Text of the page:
My lawnmower is a push-mower... a real person, a human being, has to push it along for it to work. Maybe the problem is that now there are too many powered mowers: electric ones, petrol ones and great big ride-on ones. The person who makes these power-mowers work doesn't even really need to know what they are doing, just switch it on and cut away.

PS. Great post Max. I wish you were in charge of the world.

Machine Man subscriber Russell (#3897)

Location: USA
Quote: "O Lord, Protect us from those to whom you speak directly"
Posted: 1647 days ago

Who's to say that lawnmowers runnings things would be so bad?

I'm not a fan of restricting first ammendment rights, which the act which was constitutionally pwnt was doing. I'm also not a fan of lobbying, which the lack of act allows. I sense changes come 2012. this isn't a permanent thing.

its also not a bad thing.

in my opinion, at least.

still a fantastic post, thanks max!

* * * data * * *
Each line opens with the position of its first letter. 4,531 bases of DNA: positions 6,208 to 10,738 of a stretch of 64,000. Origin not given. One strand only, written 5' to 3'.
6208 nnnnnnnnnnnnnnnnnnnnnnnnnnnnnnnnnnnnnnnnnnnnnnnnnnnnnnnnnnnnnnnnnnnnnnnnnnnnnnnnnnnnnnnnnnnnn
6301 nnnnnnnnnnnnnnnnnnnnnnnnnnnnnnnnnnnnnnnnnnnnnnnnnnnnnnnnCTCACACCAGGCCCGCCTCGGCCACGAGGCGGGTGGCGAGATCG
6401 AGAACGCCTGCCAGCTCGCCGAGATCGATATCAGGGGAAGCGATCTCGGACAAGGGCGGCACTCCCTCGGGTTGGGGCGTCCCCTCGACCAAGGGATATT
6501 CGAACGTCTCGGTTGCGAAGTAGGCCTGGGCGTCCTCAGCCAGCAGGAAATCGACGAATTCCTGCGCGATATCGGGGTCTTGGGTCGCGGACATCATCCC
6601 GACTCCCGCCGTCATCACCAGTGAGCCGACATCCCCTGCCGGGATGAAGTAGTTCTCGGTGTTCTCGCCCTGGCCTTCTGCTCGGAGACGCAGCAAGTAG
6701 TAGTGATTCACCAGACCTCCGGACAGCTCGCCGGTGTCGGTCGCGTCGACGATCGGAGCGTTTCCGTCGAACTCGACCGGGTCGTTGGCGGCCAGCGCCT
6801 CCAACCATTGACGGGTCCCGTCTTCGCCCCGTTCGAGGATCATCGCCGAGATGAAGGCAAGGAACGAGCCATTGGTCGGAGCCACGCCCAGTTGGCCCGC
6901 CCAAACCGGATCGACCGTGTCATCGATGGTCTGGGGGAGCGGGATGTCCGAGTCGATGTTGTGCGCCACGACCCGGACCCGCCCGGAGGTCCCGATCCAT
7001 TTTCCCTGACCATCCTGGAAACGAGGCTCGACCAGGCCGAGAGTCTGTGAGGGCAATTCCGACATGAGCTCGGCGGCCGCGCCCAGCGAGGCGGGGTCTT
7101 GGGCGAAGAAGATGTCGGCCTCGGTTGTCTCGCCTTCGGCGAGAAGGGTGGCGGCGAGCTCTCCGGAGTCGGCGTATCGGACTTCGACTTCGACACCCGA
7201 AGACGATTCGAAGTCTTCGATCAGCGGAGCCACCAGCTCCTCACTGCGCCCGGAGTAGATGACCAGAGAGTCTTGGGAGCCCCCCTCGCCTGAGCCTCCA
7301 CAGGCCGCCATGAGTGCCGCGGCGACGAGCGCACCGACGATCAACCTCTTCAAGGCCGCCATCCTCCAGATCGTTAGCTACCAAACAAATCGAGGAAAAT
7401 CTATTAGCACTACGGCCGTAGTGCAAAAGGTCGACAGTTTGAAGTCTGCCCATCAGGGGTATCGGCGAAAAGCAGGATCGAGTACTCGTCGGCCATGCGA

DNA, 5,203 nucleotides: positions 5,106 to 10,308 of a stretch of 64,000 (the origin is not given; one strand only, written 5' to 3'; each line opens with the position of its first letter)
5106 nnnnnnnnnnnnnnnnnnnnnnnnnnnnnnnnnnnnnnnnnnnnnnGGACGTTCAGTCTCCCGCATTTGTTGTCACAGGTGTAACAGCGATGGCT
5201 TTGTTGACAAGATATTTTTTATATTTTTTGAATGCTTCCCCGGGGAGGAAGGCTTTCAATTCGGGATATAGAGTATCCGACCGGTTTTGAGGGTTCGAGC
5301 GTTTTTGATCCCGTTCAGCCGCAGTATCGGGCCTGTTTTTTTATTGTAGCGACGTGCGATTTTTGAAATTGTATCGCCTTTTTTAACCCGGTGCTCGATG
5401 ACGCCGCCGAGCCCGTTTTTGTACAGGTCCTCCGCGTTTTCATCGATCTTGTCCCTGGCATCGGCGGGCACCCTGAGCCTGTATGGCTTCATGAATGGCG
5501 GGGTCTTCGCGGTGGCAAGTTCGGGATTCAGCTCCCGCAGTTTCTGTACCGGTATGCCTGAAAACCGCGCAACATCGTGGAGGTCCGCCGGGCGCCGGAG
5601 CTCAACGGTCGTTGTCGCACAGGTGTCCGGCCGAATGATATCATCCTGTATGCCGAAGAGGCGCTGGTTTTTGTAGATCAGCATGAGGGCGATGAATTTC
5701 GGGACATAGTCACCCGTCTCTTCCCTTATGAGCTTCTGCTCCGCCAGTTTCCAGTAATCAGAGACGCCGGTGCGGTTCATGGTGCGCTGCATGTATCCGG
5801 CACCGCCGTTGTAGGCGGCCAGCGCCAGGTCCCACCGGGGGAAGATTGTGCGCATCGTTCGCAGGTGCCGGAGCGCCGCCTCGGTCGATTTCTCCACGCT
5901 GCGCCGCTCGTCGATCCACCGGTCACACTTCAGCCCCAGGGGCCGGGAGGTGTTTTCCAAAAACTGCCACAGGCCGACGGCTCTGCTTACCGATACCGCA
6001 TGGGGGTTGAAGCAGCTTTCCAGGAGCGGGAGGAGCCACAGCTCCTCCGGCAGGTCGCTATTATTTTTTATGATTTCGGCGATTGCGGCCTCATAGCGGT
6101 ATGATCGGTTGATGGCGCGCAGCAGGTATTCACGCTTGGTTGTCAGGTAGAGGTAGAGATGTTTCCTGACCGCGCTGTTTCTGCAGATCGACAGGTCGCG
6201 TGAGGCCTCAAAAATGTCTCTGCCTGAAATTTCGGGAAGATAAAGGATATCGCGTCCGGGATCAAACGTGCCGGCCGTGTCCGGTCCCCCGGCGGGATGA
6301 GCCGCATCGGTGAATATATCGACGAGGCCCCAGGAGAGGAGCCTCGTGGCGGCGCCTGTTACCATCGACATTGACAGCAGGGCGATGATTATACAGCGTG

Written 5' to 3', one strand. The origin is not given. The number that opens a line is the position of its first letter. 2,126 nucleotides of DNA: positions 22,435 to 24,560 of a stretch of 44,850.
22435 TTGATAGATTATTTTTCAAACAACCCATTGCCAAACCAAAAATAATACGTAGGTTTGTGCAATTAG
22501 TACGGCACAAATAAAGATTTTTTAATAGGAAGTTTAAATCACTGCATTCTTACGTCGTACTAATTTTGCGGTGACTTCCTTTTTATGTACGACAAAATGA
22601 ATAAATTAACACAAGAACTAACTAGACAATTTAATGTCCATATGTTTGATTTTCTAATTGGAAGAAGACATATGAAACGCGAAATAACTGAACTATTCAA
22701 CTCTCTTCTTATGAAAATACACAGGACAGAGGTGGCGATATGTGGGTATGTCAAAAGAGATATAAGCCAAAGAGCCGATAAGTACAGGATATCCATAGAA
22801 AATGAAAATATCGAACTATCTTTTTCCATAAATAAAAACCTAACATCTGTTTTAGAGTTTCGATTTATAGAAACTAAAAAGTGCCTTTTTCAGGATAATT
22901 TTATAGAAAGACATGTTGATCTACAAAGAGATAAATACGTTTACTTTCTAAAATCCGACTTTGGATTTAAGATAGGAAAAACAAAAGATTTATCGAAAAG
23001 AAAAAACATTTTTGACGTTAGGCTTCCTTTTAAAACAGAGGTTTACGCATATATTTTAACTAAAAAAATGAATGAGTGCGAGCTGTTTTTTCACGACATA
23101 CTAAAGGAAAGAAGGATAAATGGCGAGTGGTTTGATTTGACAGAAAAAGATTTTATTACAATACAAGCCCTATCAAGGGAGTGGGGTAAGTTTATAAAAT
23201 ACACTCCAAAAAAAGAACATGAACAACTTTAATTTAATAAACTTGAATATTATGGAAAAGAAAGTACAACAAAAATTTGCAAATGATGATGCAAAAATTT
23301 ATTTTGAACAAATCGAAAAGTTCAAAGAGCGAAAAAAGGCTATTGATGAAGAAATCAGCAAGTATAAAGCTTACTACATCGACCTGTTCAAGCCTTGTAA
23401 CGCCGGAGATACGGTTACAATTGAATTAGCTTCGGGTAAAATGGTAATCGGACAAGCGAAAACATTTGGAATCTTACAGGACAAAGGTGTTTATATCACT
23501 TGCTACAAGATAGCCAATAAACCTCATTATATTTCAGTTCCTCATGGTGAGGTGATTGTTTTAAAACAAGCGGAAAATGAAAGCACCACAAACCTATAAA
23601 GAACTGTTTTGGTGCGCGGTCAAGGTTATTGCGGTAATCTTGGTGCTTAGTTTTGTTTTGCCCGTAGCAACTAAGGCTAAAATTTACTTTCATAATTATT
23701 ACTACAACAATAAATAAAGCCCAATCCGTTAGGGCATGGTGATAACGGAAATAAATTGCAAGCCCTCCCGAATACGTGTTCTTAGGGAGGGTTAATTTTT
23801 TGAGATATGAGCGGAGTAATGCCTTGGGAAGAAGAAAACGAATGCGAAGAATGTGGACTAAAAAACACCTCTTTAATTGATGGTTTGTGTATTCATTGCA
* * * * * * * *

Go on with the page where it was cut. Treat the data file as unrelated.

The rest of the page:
Machine Man subscriber gStein (#585)

Location: 127.0.0.1
Quote: "That's not change! That's more of the same!"
Posted: 1647 days ago

oh lord, i was halfway through the third paragraph before i realized that Max was talking about the lawnmower machine, not the person you pay to mow the lawn. (i've been watching too much tv based around rich suburbanites)

Linnea1928 (#2654)

Location: Rosemount, MN
Posted: 1646 days ago

I like it when you boil things down to the simplest form for me. I think the analogy is true, helpful, and goshdarnit if it isn't fun. Thanks Max!

RayRay (#3747)

Location: Texas
Quote: "Sometimes late at night Wearing a cat on my head I get transmissions."
Posted: 1646 days ago

Makes sense.

Machine Man subscriber Adam (#24)